Friday, May 6, 2011
POEMS FOR MOMMY
When my mother died, writing helped me cope. I didn't know that our last time together would be so, but I'll never forget it. I miss her.
I read and hear such horrible sentiments that people so brazenly make about their mothers. I don't know what their relationships are like; don't know what they've suffered. It's hard to tell people not to feel the way they do. All I know is that I'd give anything to be able to talk to my Mom, and not drive to Fort Lincoln cemetery.
I wrote this poem not long after she died. Somewhere there's an old home movie of her sitting on the steps of my grandmother's house. In it, I'm playing in her hair and she's trying to get me to stop. I wish I knew where it was...: )
She said I'd always wait until she was about to leave
I'd wait until she had every strand in place
I'd wait until our ride was pulling into the yard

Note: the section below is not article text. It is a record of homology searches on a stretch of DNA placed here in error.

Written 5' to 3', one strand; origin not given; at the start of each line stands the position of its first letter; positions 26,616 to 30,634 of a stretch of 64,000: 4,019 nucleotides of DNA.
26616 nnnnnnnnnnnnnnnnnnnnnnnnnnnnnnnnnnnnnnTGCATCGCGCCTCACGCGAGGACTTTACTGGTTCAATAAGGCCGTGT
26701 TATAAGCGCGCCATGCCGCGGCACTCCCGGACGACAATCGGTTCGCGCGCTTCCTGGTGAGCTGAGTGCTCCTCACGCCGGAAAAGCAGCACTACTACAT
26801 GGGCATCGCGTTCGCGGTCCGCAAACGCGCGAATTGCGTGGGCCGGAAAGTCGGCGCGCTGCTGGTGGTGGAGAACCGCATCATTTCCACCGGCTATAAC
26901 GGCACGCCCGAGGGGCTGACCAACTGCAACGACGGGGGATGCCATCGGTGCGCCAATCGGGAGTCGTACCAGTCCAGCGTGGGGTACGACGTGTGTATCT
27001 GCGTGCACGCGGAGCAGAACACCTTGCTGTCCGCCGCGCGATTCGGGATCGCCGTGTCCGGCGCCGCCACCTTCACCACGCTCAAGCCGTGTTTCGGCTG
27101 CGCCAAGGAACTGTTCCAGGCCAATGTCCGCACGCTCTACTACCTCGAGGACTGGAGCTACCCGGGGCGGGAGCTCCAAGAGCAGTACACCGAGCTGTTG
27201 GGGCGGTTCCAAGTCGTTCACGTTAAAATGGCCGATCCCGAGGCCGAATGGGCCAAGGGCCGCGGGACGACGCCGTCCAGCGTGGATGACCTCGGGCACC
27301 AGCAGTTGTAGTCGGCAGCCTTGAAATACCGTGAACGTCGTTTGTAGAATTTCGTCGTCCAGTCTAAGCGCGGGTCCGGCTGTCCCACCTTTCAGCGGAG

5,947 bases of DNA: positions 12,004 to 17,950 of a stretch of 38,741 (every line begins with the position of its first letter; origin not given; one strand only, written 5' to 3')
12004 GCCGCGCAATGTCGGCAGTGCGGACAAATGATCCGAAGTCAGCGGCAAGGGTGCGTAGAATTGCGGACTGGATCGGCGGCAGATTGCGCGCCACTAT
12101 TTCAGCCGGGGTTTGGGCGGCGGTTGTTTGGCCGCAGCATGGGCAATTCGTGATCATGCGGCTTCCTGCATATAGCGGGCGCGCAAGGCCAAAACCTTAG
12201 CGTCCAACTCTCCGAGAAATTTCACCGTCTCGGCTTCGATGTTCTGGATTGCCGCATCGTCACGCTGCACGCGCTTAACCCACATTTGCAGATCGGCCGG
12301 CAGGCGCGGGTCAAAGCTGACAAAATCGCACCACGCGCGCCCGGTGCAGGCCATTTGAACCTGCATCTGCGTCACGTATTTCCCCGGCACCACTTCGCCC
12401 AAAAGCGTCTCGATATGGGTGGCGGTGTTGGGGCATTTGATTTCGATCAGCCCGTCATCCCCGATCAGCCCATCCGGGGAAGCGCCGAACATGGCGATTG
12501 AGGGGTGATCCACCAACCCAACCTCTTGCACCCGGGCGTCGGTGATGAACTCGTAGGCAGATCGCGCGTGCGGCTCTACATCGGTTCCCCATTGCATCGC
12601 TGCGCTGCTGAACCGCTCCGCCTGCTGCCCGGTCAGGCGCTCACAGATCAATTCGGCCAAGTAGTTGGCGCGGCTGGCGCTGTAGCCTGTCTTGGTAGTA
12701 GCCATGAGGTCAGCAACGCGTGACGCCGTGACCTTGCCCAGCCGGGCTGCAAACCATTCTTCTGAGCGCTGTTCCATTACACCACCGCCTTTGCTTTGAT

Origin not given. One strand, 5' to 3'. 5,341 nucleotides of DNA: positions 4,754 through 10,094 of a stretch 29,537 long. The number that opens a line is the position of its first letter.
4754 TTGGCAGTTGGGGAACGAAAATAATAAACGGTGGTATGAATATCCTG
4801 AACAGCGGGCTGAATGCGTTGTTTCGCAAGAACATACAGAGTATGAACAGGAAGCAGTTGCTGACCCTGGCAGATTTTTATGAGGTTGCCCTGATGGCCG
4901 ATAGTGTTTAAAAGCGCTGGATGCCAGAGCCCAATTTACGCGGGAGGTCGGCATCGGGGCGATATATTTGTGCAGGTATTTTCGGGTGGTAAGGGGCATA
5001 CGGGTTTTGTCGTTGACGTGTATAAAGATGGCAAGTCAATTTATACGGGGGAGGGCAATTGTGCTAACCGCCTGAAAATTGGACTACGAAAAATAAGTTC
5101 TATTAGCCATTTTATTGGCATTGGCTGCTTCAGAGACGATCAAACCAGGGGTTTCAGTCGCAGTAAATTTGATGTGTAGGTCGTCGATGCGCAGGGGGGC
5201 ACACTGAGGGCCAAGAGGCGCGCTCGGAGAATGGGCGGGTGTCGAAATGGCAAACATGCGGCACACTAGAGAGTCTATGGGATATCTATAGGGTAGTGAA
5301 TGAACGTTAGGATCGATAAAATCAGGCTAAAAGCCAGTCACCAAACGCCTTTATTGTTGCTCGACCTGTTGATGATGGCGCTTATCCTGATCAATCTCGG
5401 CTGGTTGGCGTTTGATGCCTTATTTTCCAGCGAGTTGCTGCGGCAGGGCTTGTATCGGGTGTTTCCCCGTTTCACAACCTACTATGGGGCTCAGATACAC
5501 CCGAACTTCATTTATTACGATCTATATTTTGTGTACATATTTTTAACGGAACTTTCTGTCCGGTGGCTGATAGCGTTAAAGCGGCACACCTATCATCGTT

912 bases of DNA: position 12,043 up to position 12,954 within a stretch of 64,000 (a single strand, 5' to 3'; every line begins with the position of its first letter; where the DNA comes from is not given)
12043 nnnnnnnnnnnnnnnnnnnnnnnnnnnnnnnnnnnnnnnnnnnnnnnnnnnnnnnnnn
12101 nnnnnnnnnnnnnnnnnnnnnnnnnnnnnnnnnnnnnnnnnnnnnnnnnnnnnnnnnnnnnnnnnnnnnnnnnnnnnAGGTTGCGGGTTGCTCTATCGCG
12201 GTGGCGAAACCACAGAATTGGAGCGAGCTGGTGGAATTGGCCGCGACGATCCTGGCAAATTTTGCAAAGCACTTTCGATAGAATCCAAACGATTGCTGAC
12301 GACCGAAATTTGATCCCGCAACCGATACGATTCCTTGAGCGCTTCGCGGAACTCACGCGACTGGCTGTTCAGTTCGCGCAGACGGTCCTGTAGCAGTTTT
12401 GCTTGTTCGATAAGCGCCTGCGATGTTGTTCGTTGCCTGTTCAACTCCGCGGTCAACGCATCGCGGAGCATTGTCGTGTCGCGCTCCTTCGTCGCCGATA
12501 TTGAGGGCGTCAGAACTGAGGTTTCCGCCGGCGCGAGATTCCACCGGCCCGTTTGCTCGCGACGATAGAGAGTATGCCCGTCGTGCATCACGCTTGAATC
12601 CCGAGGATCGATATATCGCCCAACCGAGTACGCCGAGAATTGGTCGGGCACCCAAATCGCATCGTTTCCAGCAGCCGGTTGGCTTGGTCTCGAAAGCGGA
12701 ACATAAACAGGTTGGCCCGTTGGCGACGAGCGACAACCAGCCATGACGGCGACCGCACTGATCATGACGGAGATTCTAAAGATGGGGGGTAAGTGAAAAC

Then I'd play in her hair
I'd fluff it
I'd muss it
She said I was "playing"
I thought I knew what I was doing!
She wasn't Mommy
She was my client
Just like all the white Barbies
Whose hair never stayed like it was when they were new
I'd cut it, curl it, wet it, tease it, and braid it
Even tried to straighten it on a light bulb
(Not Mommy's hair, silly- Barbie's)
Barbie's hair didn't take well to heat like Mommy's
Mommy knew how to heat that comb just right
Protect her cotton curls with thick grease
It would fall straight and shiny onto her shoulders
Then she'd find the pins and curl it up for Sunday
Even when the medicines wracked her body
And turned her skin from caramel to gray
Her hair remained strong
She managed to sit up that day
She seemed happier
"Before you leave, I want you to brush my hair"
I laughed and said, "Okay. So you want me to "play" in your hair?"
We both laughed.
I cut the old nylon stockings into pieces, and covered the bristles
One piece after another
On and off of the brush
Tossing them into the wastebasket until
Her hair was clean
Auntee Lillian said it was a good way to get out the dirt
Auntee Lillian was right
Mommy couldn't wash her hair.
She wanted to wash her hair.
I brushed and brushed
Just like I'd done so many years ago
It glistened and shocked my fingers
No heat this time
Just static and timing
Strands like threads of silk danced in the air
I gave her one French braid.
"That feels good, child"
I brushed it as if it was my last time.